Written by Anne-Sophie Stevance in conversation with Paula Caballero Gomez, a driving force behind the creation of the Sustainable Development Goals on the Future Earth blog
“Do you think that the development and environmental communities are ready to work together in an integrated way? There is a concern that universal integrated goals will reduce the focus on poverty eradication.
Paula – That was one of the biggest hurdles. There was a concern that the SDGs would deviate from the poverty agenda and detract from the MDGs. But that’s totally absurd. The specific MDG targets have to be integrated and taken further in whatever new framework we come up with. MDG1 is specifically about poverty, but – in some way – all the MDGs are to do with poverty. But poverty is far more complex than just income numbers; poverty has to do with multiple deprivations. There is a continuum between poverty and prosperity, and we need to understand what it means to pull people out of poverty irreversibly. Over two billion people live on less than $2 a day. At the other end of the spectrum one per cent of humanity are consuming 30 per cent of resources or some equally absurd number. That doesn’t work – one planet is not enough for everybody to live like a middle– or high–class person in an OECD country under current standards. The food riots, the Arab Spring and Occupy Wall Street were not started by the poorest of the poor – they were started by people who have middle–class expectations and don’t want to lose what they already have. This is no longer just a developing country issue. Look at the unemployment rates in Spain, or the growing inequality in the US. Entrenched poverty is a universal agenda and it’s linked to sustainable consumption and production. If we are really serious, we need a universal agenda rather than stop-gap paternalistic approaches to dealing with poverty. We need scientists to tell us what the thresholds of sustainable production and consumption are.
The MDGs alone cannot pull people out of poverty. The MDGs are about ‘end of the pipe’ solutions such as hunger, whereas the SDG would be about food security systems – that means putting in place the necessary structures, processes and investments; that means thinking about the role of commodity price volatility, stock markets, and farmers’ access to credit. You have to work out how to deliver energy and water to isolated communities and support sustainable livelihoods. The SDGs can thus provide a structured approach and would go a long way towards bridging the gap between the environment and development communities. Since Rio+20 for example, many countries have appointed somebody in the post–2015 brief who works across different ministries and there is active engagement at national level between the environment and development communities. The changes are happening.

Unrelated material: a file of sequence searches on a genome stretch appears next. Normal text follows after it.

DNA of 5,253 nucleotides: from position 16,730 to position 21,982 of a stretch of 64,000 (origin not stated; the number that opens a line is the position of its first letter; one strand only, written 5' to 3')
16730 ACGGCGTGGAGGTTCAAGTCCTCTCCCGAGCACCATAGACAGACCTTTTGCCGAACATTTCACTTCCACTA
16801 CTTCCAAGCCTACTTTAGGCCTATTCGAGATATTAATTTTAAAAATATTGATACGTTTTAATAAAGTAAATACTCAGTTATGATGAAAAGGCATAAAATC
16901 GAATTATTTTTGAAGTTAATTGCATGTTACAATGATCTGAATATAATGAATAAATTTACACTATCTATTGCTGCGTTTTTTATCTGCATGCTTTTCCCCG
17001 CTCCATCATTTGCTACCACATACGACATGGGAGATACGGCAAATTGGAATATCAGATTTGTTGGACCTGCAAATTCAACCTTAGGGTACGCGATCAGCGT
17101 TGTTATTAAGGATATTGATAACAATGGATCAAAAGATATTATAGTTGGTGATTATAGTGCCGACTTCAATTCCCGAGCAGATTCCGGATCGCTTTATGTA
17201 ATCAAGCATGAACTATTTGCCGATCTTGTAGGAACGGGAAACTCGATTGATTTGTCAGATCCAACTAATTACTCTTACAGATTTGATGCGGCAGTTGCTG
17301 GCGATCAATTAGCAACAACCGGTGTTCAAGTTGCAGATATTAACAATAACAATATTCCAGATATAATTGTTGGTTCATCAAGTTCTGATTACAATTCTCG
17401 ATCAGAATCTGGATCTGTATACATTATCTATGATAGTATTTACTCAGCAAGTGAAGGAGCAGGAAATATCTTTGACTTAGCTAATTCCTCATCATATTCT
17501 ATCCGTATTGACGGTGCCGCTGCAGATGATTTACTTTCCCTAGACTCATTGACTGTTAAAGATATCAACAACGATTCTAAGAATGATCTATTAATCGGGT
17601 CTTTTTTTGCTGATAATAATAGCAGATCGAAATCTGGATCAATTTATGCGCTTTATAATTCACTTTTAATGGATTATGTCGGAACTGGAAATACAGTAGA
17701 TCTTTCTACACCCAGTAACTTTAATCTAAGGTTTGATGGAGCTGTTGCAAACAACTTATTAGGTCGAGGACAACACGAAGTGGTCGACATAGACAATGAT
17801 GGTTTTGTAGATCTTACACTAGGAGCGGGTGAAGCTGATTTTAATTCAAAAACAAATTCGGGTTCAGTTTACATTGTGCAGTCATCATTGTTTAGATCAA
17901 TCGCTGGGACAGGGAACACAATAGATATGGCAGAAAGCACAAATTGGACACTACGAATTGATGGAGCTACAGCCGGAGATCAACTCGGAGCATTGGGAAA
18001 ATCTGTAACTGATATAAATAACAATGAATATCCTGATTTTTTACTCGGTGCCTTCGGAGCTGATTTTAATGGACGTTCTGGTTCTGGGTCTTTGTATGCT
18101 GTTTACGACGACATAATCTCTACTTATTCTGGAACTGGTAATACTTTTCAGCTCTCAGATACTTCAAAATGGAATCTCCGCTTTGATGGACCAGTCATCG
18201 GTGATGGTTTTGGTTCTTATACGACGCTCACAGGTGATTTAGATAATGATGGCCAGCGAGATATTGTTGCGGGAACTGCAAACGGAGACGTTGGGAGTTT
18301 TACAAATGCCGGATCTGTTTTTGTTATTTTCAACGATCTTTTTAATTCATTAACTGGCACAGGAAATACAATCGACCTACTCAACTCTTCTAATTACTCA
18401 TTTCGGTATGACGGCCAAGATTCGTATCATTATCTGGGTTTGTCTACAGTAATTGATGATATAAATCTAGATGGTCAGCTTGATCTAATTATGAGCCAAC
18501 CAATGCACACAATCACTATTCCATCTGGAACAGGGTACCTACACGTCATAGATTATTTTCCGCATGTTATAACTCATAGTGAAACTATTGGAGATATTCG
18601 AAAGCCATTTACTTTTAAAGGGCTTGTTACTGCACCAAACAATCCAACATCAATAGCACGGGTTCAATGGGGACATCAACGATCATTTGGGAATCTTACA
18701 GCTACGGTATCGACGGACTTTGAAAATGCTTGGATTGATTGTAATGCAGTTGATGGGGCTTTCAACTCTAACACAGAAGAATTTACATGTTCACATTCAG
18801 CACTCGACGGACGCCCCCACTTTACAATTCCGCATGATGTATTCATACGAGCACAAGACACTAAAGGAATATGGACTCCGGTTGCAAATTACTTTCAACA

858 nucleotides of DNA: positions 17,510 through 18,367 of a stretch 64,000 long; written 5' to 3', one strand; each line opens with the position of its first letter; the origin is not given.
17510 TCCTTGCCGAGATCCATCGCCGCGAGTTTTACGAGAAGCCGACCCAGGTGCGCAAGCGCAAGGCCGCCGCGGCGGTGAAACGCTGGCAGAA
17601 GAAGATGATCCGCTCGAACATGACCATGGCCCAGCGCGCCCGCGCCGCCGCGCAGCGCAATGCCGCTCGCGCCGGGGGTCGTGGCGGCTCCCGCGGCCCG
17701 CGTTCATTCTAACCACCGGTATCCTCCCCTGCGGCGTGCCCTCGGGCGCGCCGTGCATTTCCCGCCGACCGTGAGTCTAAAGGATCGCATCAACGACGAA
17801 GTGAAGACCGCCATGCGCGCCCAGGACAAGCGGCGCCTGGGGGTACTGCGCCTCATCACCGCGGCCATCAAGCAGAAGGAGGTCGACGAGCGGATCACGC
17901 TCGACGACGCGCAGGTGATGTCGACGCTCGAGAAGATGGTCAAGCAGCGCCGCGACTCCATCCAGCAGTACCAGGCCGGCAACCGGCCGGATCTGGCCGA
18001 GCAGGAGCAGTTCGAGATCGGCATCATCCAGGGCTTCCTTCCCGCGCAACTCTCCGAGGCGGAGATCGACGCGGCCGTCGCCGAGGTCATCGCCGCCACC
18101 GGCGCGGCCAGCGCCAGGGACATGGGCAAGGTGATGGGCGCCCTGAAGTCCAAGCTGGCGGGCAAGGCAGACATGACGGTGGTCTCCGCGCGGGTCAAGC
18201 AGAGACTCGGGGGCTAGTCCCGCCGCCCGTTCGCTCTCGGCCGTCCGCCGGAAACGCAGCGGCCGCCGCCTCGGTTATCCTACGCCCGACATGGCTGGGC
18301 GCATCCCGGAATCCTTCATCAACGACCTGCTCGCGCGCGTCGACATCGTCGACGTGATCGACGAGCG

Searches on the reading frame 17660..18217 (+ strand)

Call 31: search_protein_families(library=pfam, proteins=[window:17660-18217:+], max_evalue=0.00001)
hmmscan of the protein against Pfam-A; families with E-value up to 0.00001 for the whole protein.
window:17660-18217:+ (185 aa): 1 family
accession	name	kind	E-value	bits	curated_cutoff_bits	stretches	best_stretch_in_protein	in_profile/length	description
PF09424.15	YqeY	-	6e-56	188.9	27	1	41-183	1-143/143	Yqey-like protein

An important thing to remember is that metrics are voluntary. Take GDP for example. There’s no treaty on GDP, but everybody measures it because it’s useful. The SDGs will do the same thing – it’s a metric. But we have to work hard to get the SDG framework right. The SDGs will not work if they’re unclear, or too expensive, or unsubstantiated. If we get them right, they could be a tool for launching a truly major transformation – globally.”
Click here to read the full interview.